Point-of-care fully automated flow cytometry: From cell biology to clinical decision-making in trauma surgery

R Spijkerman

Research output: ThesisDoctoral thesis 1 (Research UU / Graduation UU)

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Abstract

This thesis describes the introduction of a new method for bedside analysis of innate immune cells in health and disease. Flow cytometry is an analysis method, that is almost 50 years old and has been extensively used in biomedical research to investigate cellular responses as described in chapter 2. Recently, fully automated flow cytometry was developed, which resulted in huge advantages and improvements in the analysis of innate immune cells. Chapter 3 of this thesis highlights the following improvements in comparison with conventional flow cytometry:

1. Fully automated flow cytometry reduces analysis time from 2 h to only 20 min; this results in more accurate knowledge of ‘near-real’ in-vivo cell biology.
2. Fully automated flow cytometry results in less in-vitro manipulation steps, enabling better reproducibility.
3. Fully automated flow cytometry requires no dedicated lab personnel, enabling point-of-care application(s).

This new method has been used to investigate ‘near-real’ in-vivo cell biology in chapters 4, 5 and 6. These studies resulted in the following conclusions.

This new method is used to investigate innate immune cells in COVID-19 patients (chapters 4 and 5), resulting in the following conclusions. COVID-19 severity is associated with a maturation dissociation in the complete neutrophil compartment characterized by an overall low FcγIII/CD16 and Neprilysin/CD10 expression (chapter 4). The lack of expression of Neprilysin/CD10 might contribute to the compromised bradykinin pathway in COVID-19 patients (chapter 4). No signs of hyper inflammation nor activation in the neutrophils in the peripheral blood at hospital admission is found (chapter 4). An increase of CD16bright/CD62Ldim neutrophils is found prior to intensive care unit (ICU) admission in critically ill COVID-19 patients developing pulmonary embolisms compare to ICU patients who did not develop pulmonary embolisms (chapter 5). This may provide the missing link between altered hemostasis and malfunction of the immune system in the pathogenesis of pulmonary embolisms in critical COVID-19 patients.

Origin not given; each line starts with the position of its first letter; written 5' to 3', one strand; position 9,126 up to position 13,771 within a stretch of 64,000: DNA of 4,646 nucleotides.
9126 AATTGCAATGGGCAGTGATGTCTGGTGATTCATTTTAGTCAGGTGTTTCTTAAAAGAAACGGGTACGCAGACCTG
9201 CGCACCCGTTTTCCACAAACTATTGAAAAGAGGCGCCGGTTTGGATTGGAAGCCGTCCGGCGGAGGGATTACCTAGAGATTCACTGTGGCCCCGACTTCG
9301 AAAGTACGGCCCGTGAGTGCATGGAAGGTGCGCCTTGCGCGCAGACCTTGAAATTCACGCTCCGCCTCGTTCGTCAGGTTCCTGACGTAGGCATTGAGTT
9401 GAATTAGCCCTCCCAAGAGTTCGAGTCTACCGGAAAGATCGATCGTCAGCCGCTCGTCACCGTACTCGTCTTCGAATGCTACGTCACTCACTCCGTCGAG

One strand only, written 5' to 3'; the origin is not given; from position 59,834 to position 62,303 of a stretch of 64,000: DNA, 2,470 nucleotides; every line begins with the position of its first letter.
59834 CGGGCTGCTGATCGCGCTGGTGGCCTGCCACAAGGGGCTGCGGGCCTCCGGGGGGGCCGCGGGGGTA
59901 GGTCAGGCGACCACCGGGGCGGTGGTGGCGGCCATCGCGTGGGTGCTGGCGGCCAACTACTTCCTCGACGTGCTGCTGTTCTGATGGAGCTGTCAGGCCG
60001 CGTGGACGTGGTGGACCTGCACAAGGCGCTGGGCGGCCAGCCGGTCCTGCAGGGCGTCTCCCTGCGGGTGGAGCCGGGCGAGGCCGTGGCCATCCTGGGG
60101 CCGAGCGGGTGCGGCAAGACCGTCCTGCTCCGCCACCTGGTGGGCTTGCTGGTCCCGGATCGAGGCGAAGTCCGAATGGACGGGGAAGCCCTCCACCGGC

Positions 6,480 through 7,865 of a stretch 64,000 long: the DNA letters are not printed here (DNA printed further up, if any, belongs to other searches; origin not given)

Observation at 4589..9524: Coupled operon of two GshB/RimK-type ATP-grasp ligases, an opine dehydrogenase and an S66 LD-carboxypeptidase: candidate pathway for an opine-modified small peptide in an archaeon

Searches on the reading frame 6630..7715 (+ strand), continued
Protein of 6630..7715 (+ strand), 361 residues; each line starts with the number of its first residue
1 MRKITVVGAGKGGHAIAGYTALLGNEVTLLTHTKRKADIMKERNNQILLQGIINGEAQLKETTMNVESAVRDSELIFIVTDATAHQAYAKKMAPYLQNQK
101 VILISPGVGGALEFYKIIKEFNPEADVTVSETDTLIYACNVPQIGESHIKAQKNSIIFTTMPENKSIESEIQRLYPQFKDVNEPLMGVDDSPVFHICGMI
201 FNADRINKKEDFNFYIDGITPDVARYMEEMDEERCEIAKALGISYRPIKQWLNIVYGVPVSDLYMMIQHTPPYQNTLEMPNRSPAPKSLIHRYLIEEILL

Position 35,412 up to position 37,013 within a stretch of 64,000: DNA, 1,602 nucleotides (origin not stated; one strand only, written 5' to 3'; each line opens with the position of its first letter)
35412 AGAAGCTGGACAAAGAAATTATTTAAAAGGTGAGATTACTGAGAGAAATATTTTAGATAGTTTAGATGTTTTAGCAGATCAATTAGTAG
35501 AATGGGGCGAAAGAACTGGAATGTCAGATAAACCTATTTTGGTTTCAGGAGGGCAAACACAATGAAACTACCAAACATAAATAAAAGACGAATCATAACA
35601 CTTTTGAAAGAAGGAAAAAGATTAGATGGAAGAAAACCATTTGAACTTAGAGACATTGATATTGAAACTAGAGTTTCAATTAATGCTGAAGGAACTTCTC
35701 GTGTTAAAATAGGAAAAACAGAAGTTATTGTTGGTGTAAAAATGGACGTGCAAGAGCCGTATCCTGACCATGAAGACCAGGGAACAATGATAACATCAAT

Fully automated flow cytometry in a field laboratory is used to analyze patient with inflammatory bowel disease (ulcerative colitis and Crohn's disease). This study shows that decreased responsiveness of neutrophils and monocytes to fMLF was demonstrated after repetitive bouts of prolonged exercise in these patients (chapter 6). These refractory cells might create a lower inflammatory state in the intestine, providing a putative mechanism for the decrease in flare-ups in these patients after repeated exercise. 

Fully automated flow cytometry also enabled clinical applicability in daily patient care. Chapters 7, 8 and 9 not only investigated the ‘near-real’ in-vivo cell biology but also provided clinical correlations with specific cell markers.

Point-of-care fully automated flow cytometry is was used to study neutrophil responses in trauma patients in chapters 8 and 9. Implementation of point-of-care fully automated flow cytometry in the trauma room appeared feasible (chapter 9). Neutrophil phagosomal acidification differs between patients who develop infectious complications and patients who do not (chapter 8). The assessment of CD16dim/CD62Lbright neutrophils is used for early detection of patients at risk for infectious complications (AUC = 0.90) (chapter 9). The %CD16dim/CD62Lbright neutrophils provided valuable information for clinical decision marking in trauma patients (chapter 9). With the results of chapter 9, the trauma surgery department of the UMC Utrecht has decided to implement this analysis as a standard-of-care procedure for support in clinical decision marking. To further elaborate the results of chapter 9 in a multivariate model, an international multicenter study is initiated. Chapter 10 shows a study protocol for the development and testing of a multivariate prediction model in a multicenter study.
Original languageEnglish
Awarding Institution
  • University Medical Center (UMC) Utrecht
Supervisors/Advisors
  • Koenderman, Leo, Primary supervisor
  • Leenen, Loek, Supervisor
  • Hietbrink, Falco, Co-supervisor
Award date8 Feb 2022
Publisher
Print ISBNs9789464235623
DOIs
Publication statusPublished - 8 Feb 2022

Keywords

  • Neutrophil
  • point-of-care
  • flowcytometry
  • traumasurgery
  • immunology

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